SERIES AND PARALLEL
Two circuit configurations are shown in Fig. 1a and Fig. 1busing resistors for each example, along with the respectiveformulae for calculating total resistance. Figure 1a showsresistors in series configuration, and Fig. 1b demonstratesparallel. In series, resistor values are simply added together. Thetotal resistance decreases in the parallel configuration; theformula as shown matches the example but can be continued adinfinitum. Add more resistors, and the end result will eventuallyapproach zero ohms; in essence, a piece of wire.
Note: Both “E” and “V” may be used todenote voltage.
Test No. 1: It is common knowledge that two 8-ohm speakersconnected in parallel becomes 4 ohms. What if the two speakers were8 ohms and 4 ohms? (Answer No. 1: 2.6 ohms.)
Tip: Most Windows PCs have a calculator with both Standard andScientific modes.
Test No. 2a: Ohm’s Law and the power formula are included inFig. 1. These essential electronic tools are used to determinecurrent flow and power consumption. Most cars have a 12-voltbattery. Assuming that the sound system’s amplifier can swing 10volts peak-to-peak, what is the peak power output of one channelinto an 8-ohm load? (Answer No. 2a: 12.5-watts peak power.)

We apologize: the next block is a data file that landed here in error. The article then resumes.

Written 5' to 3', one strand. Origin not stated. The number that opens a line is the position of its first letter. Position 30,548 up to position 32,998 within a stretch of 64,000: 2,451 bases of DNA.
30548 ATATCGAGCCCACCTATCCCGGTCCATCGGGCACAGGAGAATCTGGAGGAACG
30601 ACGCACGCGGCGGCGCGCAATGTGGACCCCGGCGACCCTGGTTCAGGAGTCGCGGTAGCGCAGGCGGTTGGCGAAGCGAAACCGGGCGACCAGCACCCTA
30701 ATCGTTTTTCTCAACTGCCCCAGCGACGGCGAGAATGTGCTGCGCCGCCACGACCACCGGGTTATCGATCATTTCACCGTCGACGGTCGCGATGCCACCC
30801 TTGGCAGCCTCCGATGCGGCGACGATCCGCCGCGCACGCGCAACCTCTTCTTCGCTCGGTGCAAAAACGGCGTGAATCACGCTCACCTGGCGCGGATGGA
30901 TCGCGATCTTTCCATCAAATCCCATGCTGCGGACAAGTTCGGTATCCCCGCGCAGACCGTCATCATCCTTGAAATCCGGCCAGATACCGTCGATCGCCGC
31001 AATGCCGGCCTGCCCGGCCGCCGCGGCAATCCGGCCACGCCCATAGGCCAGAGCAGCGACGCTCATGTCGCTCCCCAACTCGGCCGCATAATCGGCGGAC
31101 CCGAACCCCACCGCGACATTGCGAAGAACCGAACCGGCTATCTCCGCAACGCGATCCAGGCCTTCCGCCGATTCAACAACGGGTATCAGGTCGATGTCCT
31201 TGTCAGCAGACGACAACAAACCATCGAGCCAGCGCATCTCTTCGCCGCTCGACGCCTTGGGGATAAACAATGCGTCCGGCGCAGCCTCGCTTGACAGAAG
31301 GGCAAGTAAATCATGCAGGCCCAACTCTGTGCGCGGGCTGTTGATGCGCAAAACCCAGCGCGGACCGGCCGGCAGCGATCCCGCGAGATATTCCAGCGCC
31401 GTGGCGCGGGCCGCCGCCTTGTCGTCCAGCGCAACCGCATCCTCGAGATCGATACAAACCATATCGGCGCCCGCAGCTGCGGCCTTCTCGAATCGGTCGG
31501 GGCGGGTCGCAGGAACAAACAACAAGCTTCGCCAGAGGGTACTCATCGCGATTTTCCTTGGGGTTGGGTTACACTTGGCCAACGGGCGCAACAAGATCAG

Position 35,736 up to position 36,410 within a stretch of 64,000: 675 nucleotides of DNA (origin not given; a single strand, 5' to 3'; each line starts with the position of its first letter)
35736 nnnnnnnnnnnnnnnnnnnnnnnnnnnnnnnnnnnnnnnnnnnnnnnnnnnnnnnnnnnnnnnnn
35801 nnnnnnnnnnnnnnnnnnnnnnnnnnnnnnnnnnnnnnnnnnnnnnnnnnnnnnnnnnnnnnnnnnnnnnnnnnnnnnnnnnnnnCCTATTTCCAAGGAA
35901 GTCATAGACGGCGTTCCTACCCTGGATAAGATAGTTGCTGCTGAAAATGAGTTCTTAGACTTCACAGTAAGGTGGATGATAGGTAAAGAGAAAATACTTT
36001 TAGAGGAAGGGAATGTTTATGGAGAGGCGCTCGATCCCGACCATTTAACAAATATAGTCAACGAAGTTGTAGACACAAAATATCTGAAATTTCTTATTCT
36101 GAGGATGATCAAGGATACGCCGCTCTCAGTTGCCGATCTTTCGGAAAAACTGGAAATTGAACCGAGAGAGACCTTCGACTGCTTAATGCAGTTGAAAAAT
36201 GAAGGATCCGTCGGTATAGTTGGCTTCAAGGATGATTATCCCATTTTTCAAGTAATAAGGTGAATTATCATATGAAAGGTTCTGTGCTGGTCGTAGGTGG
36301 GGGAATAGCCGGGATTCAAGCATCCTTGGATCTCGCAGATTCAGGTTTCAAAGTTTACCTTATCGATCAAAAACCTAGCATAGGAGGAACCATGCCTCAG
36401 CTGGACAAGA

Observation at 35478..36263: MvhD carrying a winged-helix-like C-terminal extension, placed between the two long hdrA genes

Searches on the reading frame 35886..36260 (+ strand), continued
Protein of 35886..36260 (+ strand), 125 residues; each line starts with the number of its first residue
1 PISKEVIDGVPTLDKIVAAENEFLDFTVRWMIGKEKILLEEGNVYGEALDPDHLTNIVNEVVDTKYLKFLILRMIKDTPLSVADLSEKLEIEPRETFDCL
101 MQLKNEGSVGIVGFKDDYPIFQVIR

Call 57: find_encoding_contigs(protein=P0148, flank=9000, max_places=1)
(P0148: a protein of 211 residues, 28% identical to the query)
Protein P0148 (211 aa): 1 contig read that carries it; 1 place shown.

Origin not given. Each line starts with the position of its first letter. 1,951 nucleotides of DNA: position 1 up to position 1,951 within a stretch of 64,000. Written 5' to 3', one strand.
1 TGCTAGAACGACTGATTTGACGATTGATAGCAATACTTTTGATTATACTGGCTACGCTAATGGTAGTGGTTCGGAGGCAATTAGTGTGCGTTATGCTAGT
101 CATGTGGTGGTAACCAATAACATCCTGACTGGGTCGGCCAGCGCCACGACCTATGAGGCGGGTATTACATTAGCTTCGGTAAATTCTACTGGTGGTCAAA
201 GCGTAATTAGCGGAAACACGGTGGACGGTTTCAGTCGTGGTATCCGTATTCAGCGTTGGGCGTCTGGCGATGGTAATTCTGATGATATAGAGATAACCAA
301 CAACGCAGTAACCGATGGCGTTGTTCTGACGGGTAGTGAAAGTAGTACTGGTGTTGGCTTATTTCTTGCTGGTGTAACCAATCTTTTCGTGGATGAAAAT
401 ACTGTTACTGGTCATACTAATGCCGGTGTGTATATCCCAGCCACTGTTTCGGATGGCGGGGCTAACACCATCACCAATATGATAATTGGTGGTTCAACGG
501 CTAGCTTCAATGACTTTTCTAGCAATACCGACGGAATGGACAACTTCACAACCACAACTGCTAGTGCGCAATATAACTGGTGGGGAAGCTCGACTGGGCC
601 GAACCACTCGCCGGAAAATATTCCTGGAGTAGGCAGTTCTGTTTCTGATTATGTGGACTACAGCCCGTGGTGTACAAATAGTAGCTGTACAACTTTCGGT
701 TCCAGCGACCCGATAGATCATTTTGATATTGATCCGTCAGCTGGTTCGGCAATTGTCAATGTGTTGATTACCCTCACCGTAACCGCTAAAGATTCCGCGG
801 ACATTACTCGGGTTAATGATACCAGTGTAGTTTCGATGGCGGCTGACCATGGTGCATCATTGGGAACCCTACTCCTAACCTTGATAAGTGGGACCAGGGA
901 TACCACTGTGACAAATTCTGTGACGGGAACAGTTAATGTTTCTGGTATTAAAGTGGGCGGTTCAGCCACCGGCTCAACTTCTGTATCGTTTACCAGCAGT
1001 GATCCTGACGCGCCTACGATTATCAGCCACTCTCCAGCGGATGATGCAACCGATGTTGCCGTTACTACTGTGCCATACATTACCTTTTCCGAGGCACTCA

Test No. 2b: (Bonus Question) What is the RMS power for the samesound system? Hint: See the February issue of this column. (AnswerNo. 2b: 1.56-watts RMS.)
Like the water analogy, a variable resistor can be viewed as avalve, although vacuum tubes and transistors are much moreefficient when “heavy lifting” is required. In arecording console, for example, the effect and aux sends areexamples of variable resistors in the form of rotary potentiometers(pots).
Most pots are three-terminal devices. Typical connections to alinear fader are detailed in Fig. 2. The input is at the top,output via the middle terminal (called the “wiper”) andthe bottom terminal is the signal common, typically connected toground. The wiper divides the resistor into two parts: The ratio ofthe bottom resistor to the total resistance determines the amountof input signal that is output. The very first example in the tableon p.116 is the easiest to visualize.
The table defines 16-bits of dynamic range in 6dB increments asrepresented by the change in voltage and the equivalent resistancefor a 10-kilohm fader.